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Rocking the Relaxation

"Relax!"  It's a phrase you're bound to hear if you study an internal martial art, especially any of the tai chi variants.  But what exactly does it mean to relax?  According to the dictionary definitions,

relax (verb) is
  1. to make less tense, rigid, or firm; make lax
  2. to diminish the force of
  3. to slacken or abate, as effort, attention, etc.
  4. to reduce or stop work, effort, application, etc., especially for the sake of rest and recreation.


None of those definitions


Training Gear Update: ladder, rope, belt, hammer, oh my

It's been a while since I've made any notes about my training gear. In fact, the last time I've discussed training gear was my post on my cheesy pull up bar solution. So, here is my long overdue training gear post.

Buddy Lee Aero Speed jump rope

New killer exercises

I've added two new exercises to my repertoire. They were much harder than I originally anticipated. I guess everything looks easy. The reality was that the exercises were far from easy.

Offset barbell side bends (or lateral flexion as this vid calls it):

back to deadlifts

After taking about two months off from deadlifts to give my wrists a rest, I tried them again today. I'm not back to where I was, but I'm also not that far off from my prior progress. I got up to a solid 4x5 at 165lbs. My grip still gets pretty tired from deadlifts, which is to be expected. I felt like I could have gone up to 185 without too much trouble. I'll stay at 165 for another week or two and then start slowly ramping up.

1.5 minutes to nausea

Over the past month or so, I've managed to pick up some new workout toys. They're nothing fancy, but they sure are effective. What did I get? A stopwatch and a round/interval timer. I've been keeping track of my rest/work periods during my workouts to do a little energy system training during my strength training. I though I'd go a little conservative with 1.5 minutes of rest between sets of pull ups and dips. Oof. That was tougher than I expected. By the time the 4th set rolls around, I'm not feeling so great.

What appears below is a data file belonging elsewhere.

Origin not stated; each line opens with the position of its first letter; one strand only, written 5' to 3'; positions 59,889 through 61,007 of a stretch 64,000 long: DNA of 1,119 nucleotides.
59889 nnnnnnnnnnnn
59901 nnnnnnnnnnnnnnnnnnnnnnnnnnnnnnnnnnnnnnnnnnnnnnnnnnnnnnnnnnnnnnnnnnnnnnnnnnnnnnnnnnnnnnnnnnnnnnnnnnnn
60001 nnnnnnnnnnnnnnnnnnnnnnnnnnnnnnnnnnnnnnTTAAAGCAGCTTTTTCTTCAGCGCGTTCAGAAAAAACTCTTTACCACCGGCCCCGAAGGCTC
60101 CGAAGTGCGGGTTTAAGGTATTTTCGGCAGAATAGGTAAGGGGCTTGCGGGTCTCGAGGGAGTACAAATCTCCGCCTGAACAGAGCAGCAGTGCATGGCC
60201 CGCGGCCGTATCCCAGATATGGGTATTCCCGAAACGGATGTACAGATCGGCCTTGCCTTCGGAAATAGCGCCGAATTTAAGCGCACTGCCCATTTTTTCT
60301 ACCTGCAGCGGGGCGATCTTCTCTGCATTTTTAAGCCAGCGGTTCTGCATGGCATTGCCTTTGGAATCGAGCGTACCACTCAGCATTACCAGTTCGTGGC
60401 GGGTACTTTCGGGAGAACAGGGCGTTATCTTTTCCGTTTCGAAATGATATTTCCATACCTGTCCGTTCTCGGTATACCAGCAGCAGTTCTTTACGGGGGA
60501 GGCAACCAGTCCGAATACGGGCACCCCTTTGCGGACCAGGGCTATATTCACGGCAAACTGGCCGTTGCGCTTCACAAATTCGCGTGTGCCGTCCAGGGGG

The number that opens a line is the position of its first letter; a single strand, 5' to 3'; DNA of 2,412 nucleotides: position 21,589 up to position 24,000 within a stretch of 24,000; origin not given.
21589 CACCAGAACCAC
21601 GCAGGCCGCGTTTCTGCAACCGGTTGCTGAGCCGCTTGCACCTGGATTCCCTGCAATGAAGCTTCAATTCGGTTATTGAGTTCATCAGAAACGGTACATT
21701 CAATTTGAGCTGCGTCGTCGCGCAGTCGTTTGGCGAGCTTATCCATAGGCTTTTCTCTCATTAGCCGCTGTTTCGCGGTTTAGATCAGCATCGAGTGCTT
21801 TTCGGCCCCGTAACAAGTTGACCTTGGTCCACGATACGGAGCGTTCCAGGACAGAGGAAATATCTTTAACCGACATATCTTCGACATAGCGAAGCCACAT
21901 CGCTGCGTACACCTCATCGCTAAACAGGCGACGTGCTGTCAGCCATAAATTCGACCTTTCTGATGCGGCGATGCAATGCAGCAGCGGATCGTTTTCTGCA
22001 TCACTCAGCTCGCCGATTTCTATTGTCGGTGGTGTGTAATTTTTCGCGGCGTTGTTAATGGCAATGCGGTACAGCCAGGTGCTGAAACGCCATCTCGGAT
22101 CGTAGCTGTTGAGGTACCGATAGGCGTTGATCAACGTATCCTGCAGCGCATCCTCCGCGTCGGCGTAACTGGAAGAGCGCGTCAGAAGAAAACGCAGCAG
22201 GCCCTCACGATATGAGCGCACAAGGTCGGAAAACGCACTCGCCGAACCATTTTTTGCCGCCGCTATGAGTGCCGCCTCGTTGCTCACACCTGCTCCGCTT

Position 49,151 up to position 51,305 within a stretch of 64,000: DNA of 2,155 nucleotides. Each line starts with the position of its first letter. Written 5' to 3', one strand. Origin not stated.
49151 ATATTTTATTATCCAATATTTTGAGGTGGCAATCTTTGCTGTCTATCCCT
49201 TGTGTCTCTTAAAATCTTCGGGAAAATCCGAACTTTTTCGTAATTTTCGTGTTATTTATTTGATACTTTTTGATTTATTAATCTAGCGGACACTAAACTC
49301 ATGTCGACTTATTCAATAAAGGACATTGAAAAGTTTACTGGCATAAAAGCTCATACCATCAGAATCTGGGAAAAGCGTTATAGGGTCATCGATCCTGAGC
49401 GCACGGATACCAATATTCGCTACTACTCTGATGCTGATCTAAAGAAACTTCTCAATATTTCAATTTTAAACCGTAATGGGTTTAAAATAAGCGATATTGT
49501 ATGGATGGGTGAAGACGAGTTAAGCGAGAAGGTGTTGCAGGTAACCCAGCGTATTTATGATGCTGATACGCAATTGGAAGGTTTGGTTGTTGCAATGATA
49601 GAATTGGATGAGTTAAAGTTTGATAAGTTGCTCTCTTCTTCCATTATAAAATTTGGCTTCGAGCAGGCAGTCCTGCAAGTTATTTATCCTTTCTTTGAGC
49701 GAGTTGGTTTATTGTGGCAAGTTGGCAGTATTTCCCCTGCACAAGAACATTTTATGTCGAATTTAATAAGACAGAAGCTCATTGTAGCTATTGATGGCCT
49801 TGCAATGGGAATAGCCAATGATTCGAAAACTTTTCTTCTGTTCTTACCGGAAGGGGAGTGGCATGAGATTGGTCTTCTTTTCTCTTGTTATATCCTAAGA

Crunches suck

Not only are they completely boring, but they also apparently aren't good for your back either. All that flexing puts unnecessary strain on the back. People usually do crunches to tone their abs and get closer to the six-pack stomach, but ironically lots of crunches don't accomplish that. Nutrition and total body exercise (i.e. dropping your body fat percentage) play a bigger role in the ab aesthetic than tons of crunches.

Injuries Galore

Well, my wrists feel a little better after basically a month off. Granted, I did cheat on my "no gripping exercises" policy just a little. Not much though. Just the occasional set of pull ups and dragon flags. I started doing the agility ladder to offset my lack of time on the jump rope. The ladder was a heck of a lot more of a workout than I was expecting. I also started doing medicine ball throwing exercises. Three rounds of varying exercises using of 30s effort and 30s rest pushes me to the edge of feeling queasy.

bleh, wrist tendonitis

My wrists have been hurting for the past week. After some research and consultation with friends, I'm guessing I have inflamed tendons. I have to lay off for a week or two from exercises involving my grip. That really sucks. What exercises do I usually do for my upper body that don't involve my hands? Not many. I'm going to have to be pretty creative for the next several workouts.

woot! 75 lb weighted dips

We didn't make it to our regular gym today, so we had to go to the campus gym today. I'm not a huge fan of the campus gym. It looks nice, but it's not exactly a gym set up for people with above average training goals. Anyhow, I lugged along my dip belt and 3/4" rope to the gym in an attempt to get a decent workout. Folding over the rope two times gave me 4 strands to imitate a 3" rope for rope pullups. Oof! That was a serious grip killer. I barely got 8 reps before my forearms were telling me to let go.

Squats hurt

They really do. I just started getting up into the 115-135 lb range on my front squats. I know that doesn't sound like much (and it probably isn't), but I am doing them pretty deep. I squat down until the tops of my thighs go about 15-20 degrees below horizontal. Anyhow, I'm finding that the first night my quads are really tired, and then my glutes and hamstrings are sore for the next two days. Sore and tired legs make stance training a lot more interesting.